Public sector unions issue strike notice over NHIF rates

June 19, 2015 1:14 pm
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Deputy General Secretary Charles Mukhwaya told Capital FM News that the government should also refund monies deducted from workers pay from April when the new rates came into force. Photo/ FILE
Deputy General Secretary Charles Mukhwaya told Capital FM News that the government should also refund monies deducted from workers pay from April when the new rates came into force. Photo/ FILE

, NAIROBI, Kenya, Jun 19 – The Trade Unions Congress of Kenya (TUC-K) has now issued a seven-day strike notice for the government to revoke the gazette notice that brought the new National Hospital Insurance Funds Rates into force.

Deputy General Secretary Charles Mukhwaya told Capital FM News that the government should also refund monies deducted from workers pay from April when the new rates came into force.

He pointed out that should this not happen by July 1, the union will call on all its members to down their tools.

“We want the government to reverse the controversial gazette that increased those NHIF rates. We also want a refund to be given to all workers whose salaries have been deducted following the implementation of the new rates,” he stated. “Should this not happen by July 1, we will advise our workers to go on strike.”

The new NHIF rates were gazetted on February 6 and saw workers pay higher contributions from April 1.

Employees earning a maximum of Sh5,999 will contribute Sh150 per month to the national health insurer while those who take home over Sh100,000 per month will part with Sh1,700.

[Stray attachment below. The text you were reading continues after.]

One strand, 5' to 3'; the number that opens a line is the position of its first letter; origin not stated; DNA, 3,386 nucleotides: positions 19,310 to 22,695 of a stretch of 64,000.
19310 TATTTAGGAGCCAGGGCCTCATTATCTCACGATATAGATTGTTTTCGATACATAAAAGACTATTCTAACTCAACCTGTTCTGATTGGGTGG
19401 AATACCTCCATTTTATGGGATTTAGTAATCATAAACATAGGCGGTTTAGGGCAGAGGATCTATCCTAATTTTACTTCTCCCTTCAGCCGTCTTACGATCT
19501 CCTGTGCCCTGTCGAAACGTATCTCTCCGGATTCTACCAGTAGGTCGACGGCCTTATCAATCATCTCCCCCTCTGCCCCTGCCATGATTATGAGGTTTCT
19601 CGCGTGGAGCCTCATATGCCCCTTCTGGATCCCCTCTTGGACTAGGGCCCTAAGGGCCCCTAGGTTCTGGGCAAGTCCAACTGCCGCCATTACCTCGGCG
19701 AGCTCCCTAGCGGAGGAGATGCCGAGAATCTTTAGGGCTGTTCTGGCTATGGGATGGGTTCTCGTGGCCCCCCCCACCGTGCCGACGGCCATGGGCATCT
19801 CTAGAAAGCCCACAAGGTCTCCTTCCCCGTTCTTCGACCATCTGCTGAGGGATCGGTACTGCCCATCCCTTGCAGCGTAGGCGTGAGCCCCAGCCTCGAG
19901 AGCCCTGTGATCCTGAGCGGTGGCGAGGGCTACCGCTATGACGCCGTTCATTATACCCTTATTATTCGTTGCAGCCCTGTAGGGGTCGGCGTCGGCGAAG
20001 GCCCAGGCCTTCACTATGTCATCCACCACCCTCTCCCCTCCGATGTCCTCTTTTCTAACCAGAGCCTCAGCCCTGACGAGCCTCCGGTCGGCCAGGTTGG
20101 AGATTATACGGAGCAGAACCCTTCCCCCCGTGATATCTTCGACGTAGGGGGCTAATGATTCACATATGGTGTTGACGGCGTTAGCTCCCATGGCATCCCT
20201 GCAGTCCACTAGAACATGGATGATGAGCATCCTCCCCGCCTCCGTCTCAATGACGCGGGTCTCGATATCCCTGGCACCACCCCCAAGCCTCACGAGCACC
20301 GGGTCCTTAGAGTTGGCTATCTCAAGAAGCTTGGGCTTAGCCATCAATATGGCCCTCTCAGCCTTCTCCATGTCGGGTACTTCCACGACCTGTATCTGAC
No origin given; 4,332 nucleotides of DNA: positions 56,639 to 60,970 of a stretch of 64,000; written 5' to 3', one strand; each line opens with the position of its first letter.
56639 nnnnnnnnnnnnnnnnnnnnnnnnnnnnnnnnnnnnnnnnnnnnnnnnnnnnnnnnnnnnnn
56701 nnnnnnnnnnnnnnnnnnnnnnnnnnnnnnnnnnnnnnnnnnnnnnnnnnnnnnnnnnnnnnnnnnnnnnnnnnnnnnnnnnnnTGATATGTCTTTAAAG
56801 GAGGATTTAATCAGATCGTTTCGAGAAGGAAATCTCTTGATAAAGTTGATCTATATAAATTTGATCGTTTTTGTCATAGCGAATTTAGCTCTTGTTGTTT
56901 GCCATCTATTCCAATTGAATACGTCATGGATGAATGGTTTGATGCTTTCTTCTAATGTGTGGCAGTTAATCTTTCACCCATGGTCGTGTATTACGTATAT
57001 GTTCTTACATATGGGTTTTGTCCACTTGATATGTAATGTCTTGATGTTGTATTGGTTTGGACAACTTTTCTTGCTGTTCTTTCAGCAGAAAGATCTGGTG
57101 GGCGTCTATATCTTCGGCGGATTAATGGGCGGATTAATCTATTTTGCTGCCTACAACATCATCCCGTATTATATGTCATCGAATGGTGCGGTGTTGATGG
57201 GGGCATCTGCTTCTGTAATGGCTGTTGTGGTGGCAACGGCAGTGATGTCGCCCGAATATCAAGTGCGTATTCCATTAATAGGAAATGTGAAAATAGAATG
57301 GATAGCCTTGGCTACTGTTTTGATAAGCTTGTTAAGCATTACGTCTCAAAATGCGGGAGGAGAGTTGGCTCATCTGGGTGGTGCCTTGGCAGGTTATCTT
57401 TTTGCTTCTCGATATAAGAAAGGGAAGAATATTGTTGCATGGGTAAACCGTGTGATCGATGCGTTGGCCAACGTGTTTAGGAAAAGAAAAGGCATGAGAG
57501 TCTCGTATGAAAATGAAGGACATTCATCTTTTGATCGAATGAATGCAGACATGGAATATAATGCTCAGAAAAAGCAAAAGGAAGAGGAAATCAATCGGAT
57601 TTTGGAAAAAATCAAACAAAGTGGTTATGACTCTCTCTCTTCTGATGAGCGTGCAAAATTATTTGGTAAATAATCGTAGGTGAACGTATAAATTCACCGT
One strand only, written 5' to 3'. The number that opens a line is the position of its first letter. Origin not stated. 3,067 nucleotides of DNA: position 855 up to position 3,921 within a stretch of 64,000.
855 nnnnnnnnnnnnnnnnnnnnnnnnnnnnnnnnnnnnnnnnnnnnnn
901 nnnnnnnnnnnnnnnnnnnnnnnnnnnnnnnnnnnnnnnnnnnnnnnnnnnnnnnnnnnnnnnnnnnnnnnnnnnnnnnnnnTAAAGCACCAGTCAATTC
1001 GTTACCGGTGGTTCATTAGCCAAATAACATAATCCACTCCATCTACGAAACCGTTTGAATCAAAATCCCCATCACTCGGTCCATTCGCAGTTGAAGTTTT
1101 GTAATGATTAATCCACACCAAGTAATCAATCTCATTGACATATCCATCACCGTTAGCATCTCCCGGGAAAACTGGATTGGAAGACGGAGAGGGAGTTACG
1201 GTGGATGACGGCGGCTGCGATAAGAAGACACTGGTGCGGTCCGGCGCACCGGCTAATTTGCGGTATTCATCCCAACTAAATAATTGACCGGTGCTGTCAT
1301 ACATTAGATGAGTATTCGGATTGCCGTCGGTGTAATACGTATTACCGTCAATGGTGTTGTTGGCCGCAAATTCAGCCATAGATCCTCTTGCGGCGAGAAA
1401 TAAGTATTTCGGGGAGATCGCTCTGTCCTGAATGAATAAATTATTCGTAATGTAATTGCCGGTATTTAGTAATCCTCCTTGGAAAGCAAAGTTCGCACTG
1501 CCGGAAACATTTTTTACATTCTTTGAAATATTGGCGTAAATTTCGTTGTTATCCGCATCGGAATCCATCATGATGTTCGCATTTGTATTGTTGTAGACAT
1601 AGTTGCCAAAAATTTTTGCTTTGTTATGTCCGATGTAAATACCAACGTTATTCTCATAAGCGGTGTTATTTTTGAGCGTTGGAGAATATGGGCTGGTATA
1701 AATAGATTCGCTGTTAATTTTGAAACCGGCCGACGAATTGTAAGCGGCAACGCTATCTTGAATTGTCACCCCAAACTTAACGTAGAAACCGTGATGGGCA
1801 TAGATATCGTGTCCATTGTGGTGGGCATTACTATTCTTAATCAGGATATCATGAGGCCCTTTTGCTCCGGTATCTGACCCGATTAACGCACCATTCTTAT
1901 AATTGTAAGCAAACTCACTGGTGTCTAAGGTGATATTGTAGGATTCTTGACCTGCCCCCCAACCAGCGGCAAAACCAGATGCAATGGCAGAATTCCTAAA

In a legal notice signed by NHIF Chief Executive Officer Simeon ole Kirgotty and Chairman Mohamud Mohamed Ali also requires self-employed Kenyans to contribute Sh500 to the fund.

Plans to introduce the new rates in the past had been met with opposition from workers and at one time the Central Organisation of Trade Unions (COTU) went to court but later agreed to drop the case after negotiations.

The negotiations between COTU and NHIF saw the workers’ contribution put at between Sh150 and Sh1,700 per month.

The proposed deductions were further delayed by talks between employers and unions, led by the Trade Unions Congress of Kenya.

The unions had said they would accept the new rates only if the monthly deductions were computed based on a percentage rating so that low-income earners are not overburdened.

Besides the computation, the unions have also demanded to be represented on the NHIF board together with a representative from the Union of Kenya Civil Servants.

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